There is no crystal ball that reveals the future of the land and people of Missoula County.
But an inch-thick document of philosophy, statistics and maps called a draft growth policy comes close.
Approved by the joint city-county planning board on July 9, the draft growth policy is now up for approval by the two governing bodies charged with managing growth in Missoula County.
The Missoula City Council will hold a public hearing Monday, Aug. 5 at 7 p.m. in council chambers. The Board of County Commissioners held its public hearing on July 31.
Although not a comprehensive planning document—it doesn’t prescribe zoning within any specific area—the growth policy is a statement of what Missoula County looks like now and how it will evolve in the future, according to Cindy Klette, director of the Missoula Office of Planning and Grants.
“[Growth policies] themselves are not regulatory documents,” Klette says. “However, we are unable to adopt zoning unless we have a growth policy.” In 1997, the Montana Legislature mandated that counties adopt growth policies and authorized planning boards to prepare and propose drafts for approval. This was an effort to push citizens into planning for growth rather than being surprised by it. The hitch is that until the new growth policy is approved, the county cannot rezone land, for example, or adopt new zoning regulations.
Among other requirements, the new law demands counties examine existing conditions and trends, such as population, economy, geography and so on. Thus, the draft policy for Missoula County begins with an analysis based largely on the 2000 Census.
Missoula County consists of 2,600 square miles, almost three-quarters of which are owned by federal and state governments and corporations such as timber companies. The population is 95,802 and projected to increase by about 30,000 during the next two decades, mostly outside the urban area. Missoula County is a net importer of labor. While the labor force increased 34 percent during the past decade, the number of jobs increased 48 percent. Meanwhile, the median price of a home a decade ago was $87,220, and is now $136,000.
Another item required by the 1997 state law for the growth policy is a summary of goals and objectives, which had already been written for Missoula County and codified in other planning documents. Unfortunately, the old goals and objectives were not acceptable in their current form, but at least planners didn’t have to start from scratch.
“All the things growth policies are required to contain are good things,” Klette says. “We had them all in essence, but we didn’t have them all combined in a single growth policy.”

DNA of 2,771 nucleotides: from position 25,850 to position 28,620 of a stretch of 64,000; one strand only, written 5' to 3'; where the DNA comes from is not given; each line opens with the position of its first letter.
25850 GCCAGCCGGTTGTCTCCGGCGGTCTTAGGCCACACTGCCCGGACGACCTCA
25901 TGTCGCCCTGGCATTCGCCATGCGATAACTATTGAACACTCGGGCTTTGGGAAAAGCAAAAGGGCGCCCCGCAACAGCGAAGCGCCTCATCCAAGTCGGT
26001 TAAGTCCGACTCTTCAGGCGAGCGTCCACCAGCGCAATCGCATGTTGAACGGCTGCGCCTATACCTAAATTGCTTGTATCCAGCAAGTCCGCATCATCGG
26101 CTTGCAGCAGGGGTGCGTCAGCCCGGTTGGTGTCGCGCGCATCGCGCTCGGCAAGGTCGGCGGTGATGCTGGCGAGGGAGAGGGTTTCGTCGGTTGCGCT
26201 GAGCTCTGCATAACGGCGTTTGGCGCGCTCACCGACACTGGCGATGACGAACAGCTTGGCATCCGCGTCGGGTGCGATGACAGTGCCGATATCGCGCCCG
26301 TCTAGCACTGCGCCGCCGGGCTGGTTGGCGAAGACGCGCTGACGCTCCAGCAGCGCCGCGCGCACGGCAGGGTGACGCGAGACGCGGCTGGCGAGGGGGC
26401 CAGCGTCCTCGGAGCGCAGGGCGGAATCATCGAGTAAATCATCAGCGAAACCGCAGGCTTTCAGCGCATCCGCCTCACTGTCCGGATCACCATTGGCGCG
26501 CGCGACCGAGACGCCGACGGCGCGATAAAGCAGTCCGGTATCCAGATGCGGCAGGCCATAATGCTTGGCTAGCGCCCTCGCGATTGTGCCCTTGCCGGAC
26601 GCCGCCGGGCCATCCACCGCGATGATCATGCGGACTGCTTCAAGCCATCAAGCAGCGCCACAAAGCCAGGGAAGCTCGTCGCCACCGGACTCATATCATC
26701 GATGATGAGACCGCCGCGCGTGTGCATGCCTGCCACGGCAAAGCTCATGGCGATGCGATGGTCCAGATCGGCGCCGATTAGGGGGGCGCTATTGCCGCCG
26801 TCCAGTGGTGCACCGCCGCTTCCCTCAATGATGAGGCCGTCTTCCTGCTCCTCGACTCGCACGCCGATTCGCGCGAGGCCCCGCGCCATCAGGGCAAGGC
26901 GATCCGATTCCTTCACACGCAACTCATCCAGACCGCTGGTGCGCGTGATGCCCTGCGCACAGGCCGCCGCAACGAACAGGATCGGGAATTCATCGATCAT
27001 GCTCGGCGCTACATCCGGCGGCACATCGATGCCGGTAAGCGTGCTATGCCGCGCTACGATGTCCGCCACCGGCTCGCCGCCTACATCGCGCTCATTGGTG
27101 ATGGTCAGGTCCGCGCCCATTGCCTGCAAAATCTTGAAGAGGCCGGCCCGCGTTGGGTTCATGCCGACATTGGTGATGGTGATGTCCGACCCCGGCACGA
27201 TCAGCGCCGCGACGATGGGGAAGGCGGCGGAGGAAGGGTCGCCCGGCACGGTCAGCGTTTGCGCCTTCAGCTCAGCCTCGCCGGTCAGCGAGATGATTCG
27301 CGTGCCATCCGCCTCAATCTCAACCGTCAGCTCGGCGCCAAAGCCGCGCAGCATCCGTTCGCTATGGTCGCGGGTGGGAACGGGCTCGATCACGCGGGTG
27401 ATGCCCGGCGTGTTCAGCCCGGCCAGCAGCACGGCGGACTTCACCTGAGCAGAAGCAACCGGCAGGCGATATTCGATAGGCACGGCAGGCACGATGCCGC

As a result, the Planning Board adopted old goals from Missoula’s long history of land-use planning. Missoula’s first zoning ordinance dates back to 1932, but the first master plan for the Missoula Urban Area wasn’t adopted until 1961.
In 1978, a separate plan was written for the unincorporated community of Lolo. And in 1983, the Comprehensive Plan was restructured to divide rural issues from urban issues.
In 1990, the urban portion was updated with an emphasis on planning at the neighborhood level. In 1994, a Growth Management Task Force was convened which soon issued a “themes” document.
Along the way, the county has developed issue-oriented plans for wastewater facilities, transportation, parks and open space. In addition, the county developed regional plans specific to various communities outside the city of Missoula.
This time, instead of holding extensive public meetings around the entire county, the planning board recycled the policy statements from the old regional plans for the new draft growth policy.
“We didn’t invent new policy,” says Klette. “We took current facts and compiled existing policy.”
Bonner area goals include accommodating expansion at the Champion mill, buffering the impact of Interstate 90, improving safety on Highway 200, and maintaining the Milltown Reservoir for recreation and natural habitat. Clinton area goals include improving road safety, controlling multifamily development, and promoting business ventures that would reduce the need for residents to commute to Missoula. Turah area goals include road safety and maintaining the rural atmosphere and open space with an emphasis on large residential lots.
Seeley area goals include sidewalks and bikeways through town, consideration of a community sewer, and increased fire protection. Potomac-Greenough area goals include a Community Hall.
Frenchtown-Ninemile area goals include additional access to the Clark Fork River, improved safety along roads past the elementary and high schools, and the development of convenience-style businesses.
Evaro area goals include improved safety on U.S. 93, an emphasis on large lot residential development and improved cooperation with the Confederate Salish-Kootenai Tribe.
Hellgate area goals include concentrated industrial development in planned business parks, clustered residential development, and improvements to Mullan Road near the Reserve Street intersection.
At the July 9 planning board hearing, residents mostly spoke in favor of the growth policy, according to Klette. Those who criticized it did so largely because they felt it didn’t contain enough “new” planning.
In response, the planning board added a last-minute amendment which recommends a full review in three years, satisfying both the state law that requires a growth policy before any changes in land-use regulations can be implemented, and the desire of residents to steer their own future.
“That was so we could adopt this as expeditiously as possible,” Klette says. “And so we could move on with the promise that we would open it up again.”
Copies of the draft policy are available online, at the Missoula, Swan Valley, and Seeley Lake libraries, or from the planning office for $8.50.